The Boston Review, political theorist Carmen Lea Dege explores why existentialism has experienced a revival during the coronavirus pandemic, and what it has to teach us about facing uncertainly and mortal danger. Dege examines these questions in the work of Heidegger, Sartre, Beauvoir, Camus, and Karl Jaspers, noting how some of these thinkers failed to fully embrace uncertainty, while others, especially Beauvoir and Jaspers, turned uncertainty into an ethics. Check out an excerpt from the essay below.
Over the last few months, we have witnessed a broad range of responses to a profound new wave of social and personal uncertainty. On the one hand, and for the most part, people have expressed an urge to restore certainty. We might have found that we prefer to be certain about the future, however grim it may be. We might have sought targets to blame for the suffering, pain and hopelessness that surround us. Politically speaking, citizens have looked to strong leaders for containment and control, a phenomenon some call the “authoritarian reflex.” And the uncertainty vacuum has been filled by conspiracy theories, war rhetoric, the denial of scientific facts, and an increase in surveillance measures. On the other hand, there have also been responses that find containment in the admission of not knowing, in political leaders who express their fallibility, and in a form of hope “inextricable from uncertainty” as it opens up a critical space to imagine and build the future. These latter voices have been quieter. They demote greatness, revenge and heroic victory and regard the promise of control with skepticism.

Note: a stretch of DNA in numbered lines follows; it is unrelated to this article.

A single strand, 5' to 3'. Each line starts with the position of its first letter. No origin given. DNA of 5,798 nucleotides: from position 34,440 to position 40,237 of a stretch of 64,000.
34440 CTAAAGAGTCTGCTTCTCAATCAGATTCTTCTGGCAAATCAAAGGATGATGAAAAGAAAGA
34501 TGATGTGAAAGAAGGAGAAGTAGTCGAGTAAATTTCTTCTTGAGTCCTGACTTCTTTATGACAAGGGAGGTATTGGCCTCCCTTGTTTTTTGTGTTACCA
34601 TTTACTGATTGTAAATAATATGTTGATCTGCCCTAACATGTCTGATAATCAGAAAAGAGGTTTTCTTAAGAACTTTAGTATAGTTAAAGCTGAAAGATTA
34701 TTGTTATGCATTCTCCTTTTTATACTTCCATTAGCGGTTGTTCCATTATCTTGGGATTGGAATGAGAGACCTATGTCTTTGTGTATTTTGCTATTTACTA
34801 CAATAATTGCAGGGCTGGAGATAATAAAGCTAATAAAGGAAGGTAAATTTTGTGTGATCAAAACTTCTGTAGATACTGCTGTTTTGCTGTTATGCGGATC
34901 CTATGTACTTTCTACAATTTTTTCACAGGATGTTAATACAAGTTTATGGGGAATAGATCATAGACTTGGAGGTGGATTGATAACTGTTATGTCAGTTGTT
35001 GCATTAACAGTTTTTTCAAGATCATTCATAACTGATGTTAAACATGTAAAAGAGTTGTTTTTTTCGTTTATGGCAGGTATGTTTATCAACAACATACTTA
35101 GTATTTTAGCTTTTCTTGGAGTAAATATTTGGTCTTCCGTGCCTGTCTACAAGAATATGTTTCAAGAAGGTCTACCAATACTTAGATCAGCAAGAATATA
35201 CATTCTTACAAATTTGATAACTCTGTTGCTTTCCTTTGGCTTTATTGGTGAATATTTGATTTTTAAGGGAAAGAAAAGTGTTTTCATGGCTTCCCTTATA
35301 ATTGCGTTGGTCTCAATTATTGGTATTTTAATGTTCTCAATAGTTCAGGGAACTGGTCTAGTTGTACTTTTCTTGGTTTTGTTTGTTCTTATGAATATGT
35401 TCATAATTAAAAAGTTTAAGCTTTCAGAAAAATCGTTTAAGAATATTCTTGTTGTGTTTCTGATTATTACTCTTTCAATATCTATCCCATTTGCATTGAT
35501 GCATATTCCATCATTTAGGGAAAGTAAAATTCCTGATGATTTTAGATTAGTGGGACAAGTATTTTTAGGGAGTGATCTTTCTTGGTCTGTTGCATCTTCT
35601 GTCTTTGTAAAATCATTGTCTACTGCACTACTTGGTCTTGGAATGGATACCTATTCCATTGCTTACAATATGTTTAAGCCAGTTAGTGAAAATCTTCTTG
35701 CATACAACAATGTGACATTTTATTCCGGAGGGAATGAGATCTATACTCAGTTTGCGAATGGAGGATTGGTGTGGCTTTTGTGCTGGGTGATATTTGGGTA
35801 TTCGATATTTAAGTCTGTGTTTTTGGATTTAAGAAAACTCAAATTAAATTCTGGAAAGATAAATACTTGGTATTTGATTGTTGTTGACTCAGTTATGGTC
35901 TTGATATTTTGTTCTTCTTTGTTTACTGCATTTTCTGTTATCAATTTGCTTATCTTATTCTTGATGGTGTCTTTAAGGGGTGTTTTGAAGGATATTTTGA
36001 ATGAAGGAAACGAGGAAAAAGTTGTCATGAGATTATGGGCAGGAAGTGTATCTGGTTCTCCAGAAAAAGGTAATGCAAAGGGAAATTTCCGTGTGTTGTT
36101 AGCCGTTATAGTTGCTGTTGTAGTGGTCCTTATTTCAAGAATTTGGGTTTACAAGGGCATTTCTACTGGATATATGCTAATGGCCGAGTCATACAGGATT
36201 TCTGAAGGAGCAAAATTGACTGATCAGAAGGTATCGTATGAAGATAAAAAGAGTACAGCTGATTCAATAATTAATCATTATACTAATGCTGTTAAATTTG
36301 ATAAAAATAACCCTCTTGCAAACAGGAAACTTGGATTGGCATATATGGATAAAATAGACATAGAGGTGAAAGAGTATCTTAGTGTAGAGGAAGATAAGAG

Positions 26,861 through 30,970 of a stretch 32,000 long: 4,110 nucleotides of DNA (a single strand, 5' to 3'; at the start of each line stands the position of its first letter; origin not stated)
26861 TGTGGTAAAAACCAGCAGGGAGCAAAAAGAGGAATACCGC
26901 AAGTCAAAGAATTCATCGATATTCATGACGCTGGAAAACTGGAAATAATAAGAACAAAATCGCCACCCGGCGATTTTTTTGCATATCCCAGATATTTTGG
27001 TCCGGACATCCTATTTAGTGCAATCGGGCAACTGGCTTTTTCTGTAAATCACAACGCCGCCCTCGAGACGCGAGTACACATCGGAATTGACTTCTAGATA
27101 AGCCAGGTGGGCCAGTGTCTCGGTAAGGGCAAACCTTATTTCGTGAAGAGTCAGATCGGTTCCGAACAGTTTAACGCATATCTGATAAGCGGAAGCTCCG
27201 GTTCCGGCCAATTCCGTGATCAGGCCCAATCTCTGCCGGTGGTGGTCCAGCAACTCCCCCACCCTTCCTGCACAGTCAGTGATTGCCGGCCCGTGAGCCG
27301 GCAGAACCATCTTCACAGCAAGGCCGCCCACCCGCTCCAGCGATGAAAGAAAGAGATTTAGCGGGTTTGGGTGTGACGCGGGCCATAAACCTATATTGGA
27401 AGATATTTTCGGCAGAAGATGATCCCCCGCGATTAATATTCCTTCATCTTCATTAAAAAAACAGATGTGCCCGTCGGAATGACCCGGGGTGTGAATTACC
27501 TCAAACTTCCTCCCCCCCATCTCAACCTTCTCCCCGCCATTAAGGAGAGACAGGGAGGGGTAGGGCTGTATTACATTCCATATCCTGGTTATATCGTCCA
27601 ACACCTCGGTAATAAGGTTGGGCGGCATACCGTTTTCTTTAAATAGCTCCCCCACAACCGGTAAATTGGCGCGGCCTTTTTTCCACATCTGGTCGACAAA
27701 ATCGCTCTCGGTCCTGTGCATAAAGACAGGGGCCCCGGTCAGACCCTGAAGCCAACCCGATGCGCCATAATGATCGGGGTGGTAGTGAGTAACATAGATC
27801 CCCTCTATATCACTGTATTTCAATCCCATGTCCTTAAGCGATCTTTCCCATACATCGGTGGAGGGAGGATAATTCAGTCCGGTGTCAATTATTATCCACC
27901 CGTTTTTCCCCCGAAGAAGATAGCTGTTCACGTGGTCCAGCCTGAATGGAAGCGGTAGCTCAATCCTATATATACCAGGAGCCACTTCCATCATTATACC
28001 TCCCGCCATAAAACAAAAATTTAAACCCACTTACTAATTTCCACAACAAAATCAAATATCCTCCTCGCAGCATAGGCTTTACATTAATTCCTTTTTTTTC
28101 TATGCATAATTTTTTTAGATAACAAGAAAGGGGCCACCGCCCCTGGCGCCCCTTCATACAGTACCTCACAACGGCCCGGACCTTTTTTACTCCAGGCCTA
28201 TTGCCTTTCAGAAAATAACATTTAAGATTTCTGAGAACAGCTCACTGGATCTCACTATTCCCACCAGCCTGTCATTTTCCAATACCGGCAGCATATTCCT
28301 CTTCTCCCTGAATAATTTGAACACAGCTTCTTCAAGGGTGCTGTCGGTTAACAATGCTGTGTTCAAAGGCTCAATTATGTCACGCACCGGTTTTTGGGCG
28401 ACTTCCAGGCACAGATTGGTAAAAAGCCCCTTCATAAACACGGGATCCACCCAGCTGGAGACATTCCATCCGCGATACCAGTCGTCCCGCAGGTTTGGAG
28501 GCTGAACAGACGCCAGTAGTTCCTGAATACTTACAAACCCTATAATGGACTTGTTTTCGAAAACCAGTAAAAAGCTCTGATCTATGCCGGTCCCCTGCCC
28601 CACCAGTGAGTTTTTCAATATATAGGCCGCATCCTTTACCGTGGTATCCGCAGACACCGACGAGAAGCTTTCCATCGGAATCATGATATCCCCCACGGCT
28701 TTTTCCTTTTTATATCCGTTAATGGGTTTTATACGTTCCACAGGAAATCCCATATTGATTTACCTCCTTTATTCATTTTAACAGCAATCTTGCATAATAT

Where does existentialism fall along this spectrum? Can its turn to uncertainty really teach us something about life in terra incognita? Not only do existentialists define anxiety as our “dizziness of freedom” (in the words of Kierkegaard)—the dizzying effect of looking into the contingent boundlessness of one’s own possibilities as a precondition for personal growth—but many also offer reflections on plagues and epidemics. They invoke these terms metaphorically in order to expose the relation between political crises and crises of human meaning. At a moment when a biological respiratory plague lays bare and reinforces the systemic racism that suffocates and chokes Black lives, this connection could not be timelier.
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